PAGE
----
Over 170 million Americans are drinking tap water contaminated with radioactive elements, such as radon, uranium and the most prevalent, radium. The Environmental Working Group (EWG) released the results of a 5 year study, reporting on data gathered on nearly 50,000 public water systems. The data revealed that all 50 states had unacceptable levels of radium in treated water between 2010 and 2015. The report also revealed that a percentage of Americans tested had radium in their bodies exceeding the EPA’s legal limit.
Radium is a naturally occurring carcinogenic element. Since federal standards were set in 1976 for safe and legal limits, over 38 percent of Americans have exceeded those limits. The data demonstrates how many Americans are consuming tap water deemed unsafe by scientists.
In the report, 158 public water systems in 27 states were found to have radium exceeding the federal legal limit. Alexis Temkin, a toxicologist for EWG said that around 122 million Americans now have radium concentrations in their bodies that are above California’s health goals. In the study, California and Texas were the worst affected states, where 64 to 80 percent of their residents had radium-contaminated drinking water.
The increased exposure to radium and other radioactive elements (ionizing radiation) raises the risk of contracting cancer. Although the study is not peer-reviewed, it exposes the importance of needing further assessment and an action plan to resolve the dire situation. According to Columbia University’s health sciences professor, Dr Ana Navas-Acien, the permitted level of radium in tap water is outdated and requires serious reassessment.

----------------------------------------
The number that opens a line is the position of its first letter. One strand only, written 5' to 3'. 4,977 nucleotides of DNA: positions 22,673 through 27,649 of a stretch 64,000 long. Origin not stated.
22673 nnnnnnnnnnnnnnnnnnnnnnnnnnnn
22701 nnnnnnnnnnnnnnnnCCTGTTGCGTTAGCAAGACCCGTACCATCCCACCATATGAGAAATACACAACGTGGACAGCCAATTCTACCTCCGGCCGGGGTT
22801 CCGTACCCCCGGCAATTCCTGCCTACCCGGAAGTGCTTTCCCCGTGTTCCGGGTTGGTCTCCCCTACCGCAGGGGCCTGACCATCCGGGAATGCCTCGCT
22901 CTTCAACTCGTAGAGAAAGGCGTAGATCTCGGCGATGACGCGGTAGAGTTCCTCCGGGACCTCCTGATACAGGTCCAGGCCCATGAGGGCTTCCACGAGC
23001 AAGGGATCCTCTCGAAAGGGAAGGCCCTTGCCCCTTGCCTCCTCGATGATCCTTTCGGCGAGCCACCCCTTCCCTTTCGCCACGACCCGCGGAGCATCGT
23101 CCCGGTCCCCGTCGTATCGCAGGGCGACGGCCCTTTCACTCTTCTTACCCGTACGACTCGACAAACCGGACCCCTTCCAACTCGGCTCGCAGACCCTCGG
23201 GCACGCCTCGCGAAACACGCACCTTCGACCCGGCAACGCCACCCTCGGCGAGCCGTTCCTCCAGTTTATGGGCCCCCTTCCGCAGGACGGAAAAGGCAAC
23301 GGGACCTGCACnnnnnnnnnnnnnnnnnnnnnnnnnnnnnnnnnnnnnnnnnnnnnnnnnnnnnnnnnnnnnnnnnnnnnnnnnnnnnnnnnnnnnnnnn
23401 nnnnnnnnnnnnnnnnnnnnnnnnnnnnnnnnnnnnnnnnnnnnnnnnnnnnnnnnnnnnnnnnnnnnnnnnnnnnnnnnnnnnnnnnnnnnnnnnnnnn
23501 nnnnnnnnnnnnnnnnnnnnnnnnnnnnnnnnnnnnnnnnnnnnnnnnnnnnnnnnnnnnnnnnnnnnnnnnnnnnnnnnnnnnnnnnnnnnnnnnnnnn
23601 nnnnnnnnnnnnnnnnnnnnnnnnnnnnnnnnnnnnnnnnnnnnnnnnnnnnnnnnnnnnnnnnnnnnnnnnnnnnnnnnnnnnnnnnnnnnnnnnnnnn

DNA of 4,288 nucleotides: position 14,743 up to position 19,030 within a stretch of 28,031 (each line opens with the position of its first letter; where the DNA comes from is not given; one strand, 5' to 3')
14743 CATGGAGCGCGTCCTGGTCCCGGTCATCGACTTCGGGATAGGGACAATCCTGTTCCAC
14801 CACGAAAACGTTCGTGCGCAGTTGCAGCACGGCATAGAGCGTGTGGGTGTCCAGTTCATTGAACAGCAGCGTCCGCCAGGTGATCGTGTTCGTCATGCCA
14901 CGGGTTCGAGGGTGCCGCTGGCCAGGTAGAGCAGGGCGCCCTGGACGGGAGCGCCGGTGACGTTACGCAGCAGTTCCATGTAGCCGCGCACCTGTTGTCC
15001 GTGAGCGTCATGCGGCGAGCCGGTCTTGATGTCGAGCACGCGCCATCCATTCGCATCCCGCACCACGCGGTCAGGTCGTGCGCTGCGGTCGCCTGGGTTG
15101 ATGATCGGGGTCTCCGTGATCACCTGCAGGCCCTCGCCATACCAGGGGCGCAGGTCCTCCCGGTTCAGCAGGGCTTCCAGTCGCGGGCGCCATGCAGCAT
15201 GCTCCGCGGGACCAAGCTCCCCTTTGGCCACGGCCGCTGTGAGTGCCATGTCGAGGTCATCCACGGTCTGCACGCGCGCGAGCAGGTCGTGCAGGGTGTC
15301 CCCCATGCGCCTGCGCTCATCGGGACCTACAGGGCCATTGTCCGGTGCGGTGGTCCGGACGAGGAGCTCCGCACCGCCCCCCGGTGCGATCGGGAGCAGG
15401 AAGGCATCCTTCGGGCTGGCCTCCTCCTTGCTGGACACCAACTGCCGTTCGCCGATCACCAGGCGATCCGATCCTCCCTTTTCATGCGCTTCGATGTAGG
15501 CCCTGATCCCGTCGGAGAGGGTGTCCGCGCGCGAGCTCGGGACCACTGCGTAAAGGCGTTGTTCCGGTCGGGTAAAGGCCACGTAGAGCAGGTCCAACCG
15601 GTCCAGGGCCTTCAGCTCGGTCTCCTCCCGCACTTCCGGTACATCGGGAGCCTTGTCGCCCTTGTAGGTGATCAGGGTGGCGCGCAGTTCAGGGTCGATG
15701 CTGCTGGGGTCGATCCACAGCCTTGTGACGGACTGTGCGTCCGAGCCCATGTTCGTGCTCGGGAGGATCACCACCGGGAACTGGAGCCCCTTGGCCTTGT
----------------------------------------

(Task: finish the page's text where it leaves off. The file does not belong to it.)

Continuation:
The publication of the report has sparked fresh concerns over President Trump’s environmental pick for his administration, Kathleen Hartnett White. White ran the Texas environment agency when it was caught falsifying reports on tap water and radiation levels. White chaired the Texas Commission on Environmental Quality (TCEQ) from 2003 to 2007. According to White in 2011, she admitted to intentionally altering the radiation levels reported to the EPA, stating “We did not believe the science of health effects justified EPA setting the standard where they did.”
White is also connected to the Koch Brothers, belonging to the Koch-funded conservative think tank, the Texas Public Policy Foundation.
EWG’s senior advisor for children’s environmental health, Olga Naidenko, has acknowledged that most radioactive elements in tap water are naturally occurring. Naidenko however concedes that although naturally occurring, the elements are still at “potentially harmful levels,” and it is up to the federal government to update existing laws and bring them into the 21st century. Goals set by Californian scientists in 2006 are more stringent than those of the EPA, but are yet to be recognized and adhered to.
Exposure to high levels of radiation has long been recognized as a contributing factor to causing various cancers. The CDC, according to its website, recognizes ionizing radiation as harmful, and goes on to explain exposure to a human foetus can lead to severe health consequences, even at low doses.
The EWG acknowledges that most drinking water systems tested did fall below EPA standards, but that only by lowering doses of radiation will the probability of developing cancer decrease.
An interactive map has been created by the EWG for the public to see for themselves the extent of the radium contamination in public water systems.
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